Donald Trump's immigration order has ignited the social conscience of the business world.
CEOs at Google, Apple, Ford, Amazon, Microsoft, Nike, Netflix and Starbucks front a long list of global business leaders who have stood up and made their voices heard.
The response is not surprising, and should be expected. There has been pressure on big brands for a long time to defend the rights of a global society on whose favour and support they wholly rely.
The difference now is that people don't just want these companies to be socially responsible - they want them to be social activists, too.
Companies have got to keep pace with expectations. The commercial case is pretty clear. More than ever before people want to engage and spend money with brands that do their bit for people and planet. What was once considered a nice side-line programme for business leaders is now an integral part of business strategy.
Given the growing pressure to get it right, you'd think most big brands would be campaigning on important, global issues with real intelligence, energy and impact by now. Sadly that's not the case.
There have been some brilliant campaigns in recent years that have delivered real results - Unilever, Microsoft and Lego all spring to mind. But the truth is that a lot of businesses consistently and painfully miss the mark with their investment in social responsibility. And it's frequently the large and unwieldy CSR teams at the biggest international firms - who should in theory be best placed to have a positive impact - that get it most wrong.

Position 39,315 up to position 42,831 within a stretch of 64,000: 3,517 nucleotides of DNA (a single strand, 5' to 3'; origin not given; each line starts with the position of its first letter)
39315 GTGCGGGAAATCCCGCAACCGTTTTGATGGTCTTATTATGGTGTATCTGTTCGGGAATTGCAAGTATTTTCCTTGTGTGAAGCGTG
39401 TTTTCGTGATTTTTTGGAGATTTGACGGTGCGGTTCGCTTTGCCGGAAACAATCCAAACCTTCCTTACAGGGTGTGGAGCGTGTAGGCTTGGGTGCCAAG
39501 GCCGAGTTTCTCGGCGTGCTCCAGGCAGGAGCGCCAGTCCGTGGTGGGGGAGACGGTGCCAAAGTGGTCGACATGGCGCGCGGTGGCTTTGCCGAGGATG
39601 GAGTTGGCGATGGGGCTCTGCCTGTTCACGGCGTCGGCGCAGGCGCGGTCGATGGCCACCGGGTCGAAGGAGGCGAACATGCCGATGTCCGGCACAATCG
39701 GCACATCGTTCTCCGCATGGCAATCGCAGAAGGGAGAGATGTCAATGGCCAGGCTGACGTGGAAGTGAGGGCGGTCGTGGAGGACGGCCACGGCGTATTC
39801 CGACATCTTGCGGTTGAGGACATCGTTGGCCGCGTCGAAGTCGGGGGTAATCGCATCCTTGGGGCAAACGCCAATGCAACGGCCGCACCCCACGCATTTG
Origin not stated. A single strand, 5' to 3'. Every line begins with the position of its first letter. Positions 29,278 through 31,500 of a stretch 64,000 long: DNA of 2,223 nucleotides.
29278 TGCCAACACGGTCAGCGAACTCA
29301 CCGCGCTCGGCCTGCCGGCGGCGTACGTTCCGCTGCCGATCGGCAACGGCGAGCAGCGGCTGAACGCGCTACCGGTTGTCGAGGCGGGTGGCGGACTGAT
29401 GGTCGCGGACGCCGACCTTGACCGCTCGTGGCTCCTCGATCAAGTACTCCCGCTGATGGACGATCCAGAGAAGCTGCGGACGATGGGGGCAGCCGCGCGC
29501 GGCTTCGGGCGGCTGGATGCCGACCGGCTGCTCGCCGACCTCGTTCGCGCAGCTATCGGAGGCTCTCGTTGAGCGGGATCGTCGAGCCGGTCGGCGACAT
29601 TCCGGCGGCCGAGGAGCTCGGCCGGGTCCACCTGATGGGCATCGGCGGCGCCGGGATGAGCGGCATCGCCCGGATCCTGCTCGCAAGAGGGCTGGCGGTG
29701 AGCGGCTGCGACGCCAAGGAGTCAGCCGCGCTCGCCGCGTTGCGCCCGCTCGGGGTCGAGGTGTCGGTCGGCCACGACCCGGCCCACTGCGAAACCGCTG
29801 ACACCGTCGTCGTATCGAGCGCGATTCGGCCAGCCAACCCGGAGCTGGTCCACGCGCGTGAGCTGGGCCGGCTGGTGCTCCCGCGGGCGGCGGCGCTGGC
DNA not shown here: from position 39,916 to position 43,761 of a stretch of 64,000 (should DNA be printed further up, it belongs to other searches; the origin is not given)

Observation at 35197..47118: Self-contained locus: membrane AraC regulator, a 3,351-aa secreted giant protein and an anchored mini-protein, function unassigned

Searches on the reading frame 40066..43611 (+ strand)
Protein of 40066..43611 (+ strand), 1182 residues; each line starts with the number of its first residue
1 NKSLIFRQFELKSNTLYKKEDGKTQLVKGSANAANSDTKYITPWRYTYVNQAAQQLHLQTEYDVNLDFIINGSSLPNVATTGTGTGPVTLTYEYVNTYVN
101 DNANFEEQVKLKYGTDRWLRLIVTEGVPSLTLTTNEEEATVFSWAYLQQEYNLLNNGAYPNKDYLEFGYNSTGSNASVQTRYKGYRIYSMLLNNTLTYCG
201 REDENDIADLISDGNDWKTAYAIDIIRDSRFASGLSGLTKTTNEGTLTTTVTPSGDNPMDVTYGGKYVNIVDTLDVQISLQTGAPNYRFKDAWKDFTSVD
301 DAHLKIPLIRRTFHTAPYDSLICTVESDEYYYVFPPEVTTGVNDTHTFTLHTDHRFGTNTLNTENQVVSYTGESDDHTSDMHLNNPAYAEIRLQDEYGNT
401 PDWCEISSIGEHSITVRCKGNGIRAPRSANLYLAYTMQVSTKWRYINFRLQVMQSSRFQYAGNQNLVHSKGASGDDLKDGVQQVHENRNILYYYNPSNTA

Too often they lose clarity, get caught up in a web of jargon and exaggeration, and pump out the sort of nauseating, confusing or transparent corporate initiatives that feed the appetite of the satirists and cynics.
Big businesses have a huge opportunity - and responsibility - to become some of the world's most powerful social campaigners. In many ways we've never needed them more. Here's my take on what they need to do to get it right.
Tackle existing social problems head on. If you're under fire from environmental campaigners because of your production methods, deal with it. No-one will care about your employee diversity initiative until you do.
Focus on areas where you have an authentic voice, close to your central business activity. People will understand and remember a mineral water brand increasing access to clean drinking water in developing countries. Stray too far from your areas of expertise and your story will lose clarity.
Reputation is driven by action as well as words. Commit resources to enforce tangible change. It's far more compelling to talk about what you're doing, than what society at large 'should do'. Don't get caught up in talking shops.
Act at a scale that is meaningful. If your business turns over hundreds of millions, you won't have an impact or change perceptions of your brand with a £500 investment in a small project that no-one will ever hear about.
You need to tell a clear and compelling story with simple and impactful programmes. Keep it focused, strip out the buzzwords and don't over-intellectualize. If you can't explain it to a ten-year-old in one sentence, it's too complicated.